Accessibility rule: Table header cell is missing a header role, explained
A table header acts as a title for the type of information a user will find in each row or column of a table. For a screen reader user it is important to know what header cell each data cell on the table relates to. For the information to be conveyed to screen reader users correctly, a table header cell should always have the role of columnheader or rowheader as these roles will define the relationship of the information to other cells in the table.
Who is impacted by this barrier?
The issue relates to the use of screen readers in particular. When a screen reader user navigates a table, each data cell should be announced along with the relevant column or row header.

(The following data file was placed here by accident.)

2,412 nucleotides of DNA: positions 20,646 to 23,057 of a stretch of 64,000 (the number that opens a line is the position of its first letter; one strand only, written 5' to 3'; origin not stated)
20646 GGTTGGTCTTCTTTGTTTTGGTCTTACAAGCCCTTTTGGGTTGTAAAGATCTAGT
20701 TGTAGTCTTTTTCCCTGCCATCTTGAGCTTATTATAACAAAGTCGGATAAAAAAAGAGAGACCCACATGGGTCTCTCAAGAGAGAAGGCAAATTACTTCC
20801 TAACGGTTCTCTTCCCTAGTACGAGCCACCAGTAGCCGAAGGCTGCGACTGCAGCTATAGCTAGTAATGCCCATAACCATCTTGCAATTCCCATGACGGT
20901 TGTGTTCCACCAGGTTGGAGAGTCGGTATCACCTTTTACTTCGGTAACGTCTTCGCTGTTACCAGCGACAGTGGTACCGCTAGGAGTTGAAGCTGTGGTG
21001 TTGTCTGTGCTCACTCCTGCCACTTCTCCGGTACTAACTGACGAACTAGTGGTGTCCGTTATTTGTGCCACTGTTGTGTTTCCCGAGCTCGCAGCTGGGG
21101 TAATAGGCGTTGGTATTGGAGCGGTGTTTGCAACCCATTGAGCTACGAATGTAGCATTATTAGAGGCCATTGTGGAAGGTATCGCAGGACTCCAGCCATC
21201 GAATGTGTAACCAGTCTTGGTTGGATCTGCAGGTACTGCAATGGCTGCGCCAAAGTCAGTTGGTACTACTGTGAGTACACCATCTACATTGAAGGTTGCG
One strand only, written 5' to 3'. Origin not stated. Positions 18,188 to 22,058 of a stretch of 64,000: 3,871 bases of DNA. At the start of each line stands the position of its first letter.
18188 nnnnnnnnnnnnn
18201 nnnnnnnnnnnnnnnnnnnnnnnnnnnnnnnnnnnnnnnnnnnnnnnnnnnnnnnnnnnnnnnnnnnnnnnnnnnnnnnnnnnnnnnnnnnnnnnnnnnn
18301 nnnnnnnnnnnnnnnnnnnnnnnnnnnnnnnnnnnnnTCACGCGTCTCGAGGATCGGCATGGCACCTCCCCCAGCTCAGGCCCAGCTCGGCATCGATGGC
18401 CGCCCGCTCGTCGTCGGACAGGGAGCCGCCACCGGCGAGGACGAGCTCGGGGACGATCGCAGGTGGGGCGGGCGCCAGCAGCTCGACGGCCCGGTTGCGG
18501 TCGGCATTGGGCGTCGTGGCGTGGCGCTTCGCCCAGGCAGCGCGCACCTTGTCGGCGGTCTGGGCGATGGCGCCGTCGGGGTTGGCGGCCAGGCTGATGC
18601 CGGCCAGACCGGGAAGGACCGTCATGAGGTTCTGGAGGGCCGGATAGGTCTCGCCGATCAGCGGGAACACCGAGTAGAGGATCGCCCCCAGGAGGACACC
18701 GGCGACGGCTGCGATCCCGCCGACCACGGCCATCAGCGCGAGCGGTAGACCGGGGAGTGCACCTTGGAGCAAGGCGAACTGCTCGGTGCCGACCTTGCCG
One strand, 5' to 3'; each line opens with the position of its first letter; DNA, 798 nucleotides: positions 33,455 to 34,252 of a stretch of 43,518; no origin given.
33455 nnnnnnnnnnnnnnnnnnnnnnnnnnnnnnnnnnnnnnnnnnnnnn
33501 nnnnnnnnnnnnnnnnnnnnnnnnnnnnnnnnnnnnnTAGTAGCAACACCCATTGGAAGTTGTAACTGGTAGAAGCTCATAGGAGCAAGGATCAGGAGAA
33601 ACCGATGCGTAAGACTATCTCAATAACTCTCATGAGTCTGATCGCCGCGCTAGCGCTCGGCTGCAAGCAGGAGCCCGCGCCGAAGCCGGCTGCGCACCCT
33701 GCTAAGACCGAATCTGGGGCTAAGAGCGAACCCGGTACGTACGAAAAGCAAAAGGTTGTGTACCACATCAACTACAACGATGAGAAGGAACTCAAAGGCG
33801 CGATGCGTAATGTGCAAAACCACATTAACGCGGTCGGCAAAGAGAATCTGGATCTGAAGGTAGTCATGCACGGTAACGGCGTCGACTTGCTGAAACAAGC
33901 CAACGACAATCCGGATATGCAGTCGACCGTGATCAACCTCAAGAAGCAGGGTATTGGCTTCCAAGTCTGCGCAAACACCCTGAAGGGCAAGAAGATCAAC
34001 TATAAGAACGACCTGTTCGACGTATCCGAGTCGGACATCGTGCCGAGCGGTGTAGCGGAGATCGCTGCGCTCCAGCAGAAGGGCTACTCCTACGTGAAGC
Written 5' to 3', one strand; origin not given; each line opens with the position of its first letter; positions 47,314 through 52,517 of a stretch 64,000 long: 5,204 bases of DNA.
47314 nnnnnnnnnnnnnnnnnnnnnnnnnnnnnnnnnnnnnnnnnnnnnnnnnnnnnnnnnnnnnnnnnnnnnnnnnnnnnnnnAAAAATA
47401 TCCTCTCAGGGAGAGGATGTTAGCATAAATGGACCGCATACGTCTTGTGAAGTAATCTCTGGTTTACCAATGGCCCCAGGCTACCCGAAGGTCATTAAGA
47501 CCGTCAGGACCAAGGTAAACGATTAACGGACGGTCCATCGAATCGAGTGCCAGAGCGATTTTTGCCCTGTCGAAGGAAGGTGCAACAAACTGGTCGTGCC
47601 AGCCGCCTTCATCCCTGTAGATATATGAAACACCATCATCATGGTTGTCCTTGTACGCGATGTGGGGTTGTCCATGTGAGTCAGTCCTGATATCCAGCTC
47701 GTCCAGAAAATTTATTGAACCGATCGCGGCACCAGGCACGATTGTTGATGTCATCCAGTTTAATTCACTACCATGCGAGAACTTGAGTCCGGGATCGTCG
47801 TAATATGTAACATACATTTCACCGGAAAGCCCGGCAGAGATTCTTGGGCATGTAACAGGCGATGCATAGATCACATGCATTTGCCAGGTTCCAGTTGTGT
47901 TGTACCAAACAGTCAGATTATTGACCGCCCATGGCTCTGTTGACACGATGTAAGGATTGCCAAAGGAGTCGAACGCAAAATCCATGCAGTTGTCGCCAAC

How does the check work?
The rule checks that all table headers, i.e. table headers elements, <th>, are correctly marked up as headers for one or more columns or rows of a table. Normally, <th> elements automatically have a role of rowheader or columnheader. Therefore, when this rule fails, the table has structural issues preventing the table header element from receiving the right role.
Common failures include for instance ill-placed <td> elements that should be removed. Sometimes for complex tables, <th> elements may need a scope to be defined. This helps the HTML heuristics understand the table header role.
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